Although the company almost certainly knew the dangers of asbestos and its connection to lung cancer as early as the 1930s, it kept the information secret, from the public, and from its workers, despite the growing cases of illness and death. The reason is obvious. If people knew that asbestos would give them cancer, they wouldn’t want it in their homes or their household products, and would stop purchasing it. And if workers could prove that the company was responsible for their health problems, they would sue and the company could go out of business. In other words, the corporation knew it was causing ecological and social harm, but lied about it to protect its profits.

Ambler’s story is not that exceptional. Every town in America, indeed across the globe, has its own story about how it’s been affected by capitalism.

Likewise my decision to devote my life to the cause of environmental and social justice is not that exceptional. People all around the world are making the same sorts of decisions about how to live their lives in harmony with nature and with their fellow human beings, every single day.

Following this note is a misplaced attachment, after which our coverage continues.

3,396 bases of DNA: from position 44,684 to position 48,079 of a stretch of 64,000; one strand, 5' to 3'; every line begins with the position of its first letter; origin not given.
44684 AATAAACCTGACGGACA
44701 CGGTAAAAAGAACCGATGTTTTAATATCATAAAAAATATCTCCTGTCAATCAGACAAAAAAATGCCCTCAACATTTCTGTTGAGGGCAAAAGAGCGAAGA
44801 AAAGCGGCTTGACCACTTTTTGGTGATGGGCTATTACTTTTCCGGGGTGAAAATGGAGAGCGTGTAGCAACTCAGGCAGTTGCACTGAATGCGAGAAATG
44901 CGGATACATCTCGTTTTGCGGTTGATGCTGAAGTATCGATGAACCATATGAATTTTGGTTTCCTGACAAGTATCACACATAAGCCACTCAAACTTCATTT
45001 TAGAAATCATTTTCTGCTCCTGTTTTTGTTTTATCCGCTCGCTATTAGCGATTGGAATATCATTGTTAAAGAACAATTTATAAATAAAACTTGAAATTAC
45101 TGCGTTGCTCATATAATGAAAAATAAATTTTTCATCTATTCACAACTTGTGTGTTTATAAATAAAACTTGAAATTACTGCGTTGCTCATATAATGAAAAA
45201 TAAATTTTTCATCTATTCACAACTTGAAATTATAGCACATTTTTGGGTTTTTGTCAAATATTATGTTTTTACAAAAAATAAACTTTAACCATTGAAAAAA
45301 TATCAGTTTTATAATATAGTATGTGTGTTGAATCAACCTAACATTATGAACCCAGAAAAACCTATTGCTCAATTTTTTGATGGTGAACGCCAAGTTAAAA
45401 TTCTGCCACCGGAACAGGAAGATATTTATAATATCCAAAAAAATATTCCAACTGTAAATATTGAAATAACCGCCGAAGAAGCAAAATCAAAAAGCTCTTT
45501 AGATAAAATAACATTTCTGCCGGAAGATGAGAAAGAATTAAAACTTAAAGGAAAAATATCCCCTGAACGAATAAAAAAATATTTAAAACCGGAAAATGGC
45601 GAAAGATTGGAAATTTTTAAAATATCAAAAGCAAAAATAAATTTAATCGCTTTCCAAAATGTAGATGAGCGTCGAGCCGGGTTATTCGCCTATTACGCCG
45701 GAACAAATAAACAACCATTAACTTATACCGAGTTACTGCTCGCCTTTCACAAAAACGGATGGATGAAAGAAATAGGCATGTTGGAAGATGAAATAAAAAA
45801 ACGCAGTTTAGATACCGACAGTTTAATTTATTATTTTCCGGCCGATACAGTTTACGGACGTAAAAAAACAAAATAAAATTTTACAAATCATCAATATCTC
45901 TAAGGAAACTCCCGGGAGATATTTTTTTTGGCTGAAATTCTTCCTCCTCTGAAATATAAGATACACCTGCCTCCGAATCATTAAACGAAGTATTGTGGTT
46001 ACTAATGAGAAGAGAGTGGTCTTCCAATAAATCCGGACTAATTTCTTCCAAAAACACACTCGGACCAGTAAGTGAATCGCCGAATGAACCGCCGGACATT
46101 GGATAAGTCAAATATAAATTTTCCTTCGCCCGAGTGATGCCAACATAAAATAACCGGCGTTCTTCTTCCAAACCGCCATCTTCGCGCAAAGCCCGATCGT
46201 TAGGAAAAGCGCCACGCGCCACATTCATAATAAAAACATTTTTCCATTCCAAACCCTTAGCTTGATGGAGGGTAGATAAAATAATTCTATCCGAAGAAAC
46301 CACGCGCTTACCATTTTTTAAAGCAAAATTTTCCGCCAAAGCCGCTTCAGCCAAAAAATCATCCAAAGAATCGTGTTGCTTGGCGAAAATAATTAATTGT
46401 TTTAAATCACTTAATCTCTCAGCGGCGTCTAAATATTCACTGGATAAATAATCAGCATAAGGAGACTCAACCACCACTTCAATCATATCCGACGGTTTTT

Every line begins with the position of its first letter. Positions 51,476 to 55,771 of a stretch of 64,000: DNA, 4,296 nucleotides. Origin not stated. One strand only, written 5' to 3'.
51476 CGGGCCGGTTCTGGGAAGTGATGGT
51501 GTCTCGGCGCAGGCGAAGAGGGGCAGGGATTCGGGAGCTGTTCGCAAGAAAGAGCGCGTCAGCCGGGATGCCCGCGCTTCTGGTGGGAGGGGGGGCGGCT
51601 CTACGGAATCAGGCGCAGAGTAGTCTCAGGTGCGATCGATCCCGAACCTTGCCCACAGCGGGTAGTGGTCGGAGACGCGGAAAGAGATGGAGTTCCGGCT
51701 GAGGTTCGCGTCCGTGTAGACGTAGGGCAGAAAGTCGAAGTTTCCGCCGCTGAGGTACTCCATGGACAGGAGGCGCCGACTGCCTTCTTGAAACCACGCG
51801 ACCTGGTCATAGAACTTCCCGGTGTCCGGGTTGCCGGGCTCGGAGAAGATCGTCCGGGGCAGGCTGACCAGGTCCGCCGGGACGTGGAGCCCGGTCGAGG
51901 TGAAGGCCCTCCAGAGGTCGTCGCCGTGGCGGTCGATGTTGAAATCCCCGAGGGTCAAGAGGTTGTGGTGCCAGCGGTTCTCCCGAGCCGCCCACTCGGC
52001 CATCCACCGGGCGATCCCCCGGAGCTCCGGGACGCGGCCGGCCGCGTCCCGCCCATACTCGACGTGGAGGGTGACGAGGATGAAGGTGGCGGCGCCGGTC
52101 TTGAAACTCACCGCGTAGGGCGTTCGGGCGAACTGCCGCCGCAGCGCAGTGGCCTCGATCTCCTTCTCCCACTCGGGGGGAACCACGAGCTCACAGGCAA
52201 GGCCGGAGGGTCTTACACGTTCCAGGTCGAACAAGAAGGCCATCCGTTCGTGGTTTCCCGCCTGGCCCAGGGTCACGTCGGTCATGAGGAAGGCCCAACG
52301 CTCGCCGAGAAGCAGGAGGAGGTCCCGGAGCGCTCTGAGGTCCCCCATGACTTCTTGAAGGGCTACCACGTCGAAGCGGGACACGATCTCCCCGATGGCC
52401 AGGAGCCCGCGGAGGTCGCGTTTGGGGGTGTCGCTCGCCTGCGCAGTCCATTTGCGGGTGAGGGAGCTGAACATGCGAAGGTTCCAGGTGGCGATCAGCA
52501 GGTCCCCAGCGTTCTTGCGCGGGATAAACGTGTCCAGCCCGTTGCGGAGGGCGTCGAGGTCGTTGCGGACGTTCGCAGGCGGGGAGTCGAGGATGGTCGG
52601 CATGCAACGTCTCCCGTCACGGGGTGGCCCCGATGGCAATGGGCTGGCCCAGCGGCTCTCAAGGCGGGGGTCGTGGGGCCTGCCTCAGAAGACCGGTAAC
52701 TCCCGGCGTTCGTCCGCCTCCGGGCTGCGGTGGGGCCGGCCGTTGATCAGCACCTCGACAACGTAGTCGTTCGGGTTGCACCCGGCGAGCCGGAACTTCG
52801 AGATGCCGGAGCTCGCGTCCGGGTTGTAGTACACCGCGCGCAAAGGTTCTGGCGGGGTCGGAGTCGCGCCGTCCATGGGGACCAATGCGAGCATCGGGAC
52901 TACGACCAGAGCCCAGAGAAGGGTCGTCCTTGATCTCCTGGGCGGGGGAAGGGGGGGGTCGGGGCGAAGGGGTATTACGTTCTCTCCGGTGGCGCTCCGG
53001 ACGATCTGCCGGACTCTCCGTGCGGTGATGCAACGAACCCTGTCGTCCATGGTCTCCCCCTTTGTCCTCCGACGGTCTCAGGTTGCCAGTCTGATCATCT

I attained a Bachelor’s degree in Electrical Engineering from Lehigh University in 2005, then went on to receive a Master’s in Political Science the next year. During college I got involved in activism and led a successful campaign pressuring my university to purchase wind energy to help supply the school’s electricity. Since then, I became an organizer with Students for a Democratic Society (SDS), a national youth organization working for peace and democracy. Now I’ve begun working with other men to overcome sexism and male-dominance in our lives and in society. I currently reside in Philadelphia and work at a community college, where I teach English as a Second Language (ESL) and Computer Basics courses. Besides writing, I enjoy bike rides, music, food, and hanging out with friends.

My overriding inspiration is that the places where we live – where our children grow up – and the people in our lives – loved ones and strangers – don’t need to suffer the way Ambler and its inhabitants have. We don’t need to be slaves to a system that considers profits more important than human and ecological well-being. I think these priorities are skewed, and I think most people would agree with me. And just think, if everyone who feels this way were to work together, we could change the world. In fact, millions of people are already engaged in this work and through their efforts, the world is changing, slowly but surely. Healing doesn’t happen overnight. And we need to heal not just ourselves, but our communities, as well as our planet.

I believe in our capacity to heal. Even in an economic crisis, our spirits will never be silenced. When we let go of capitalism, we can embrace a better future – one where human life and environmental sustainability are more important than the profits of large corporations.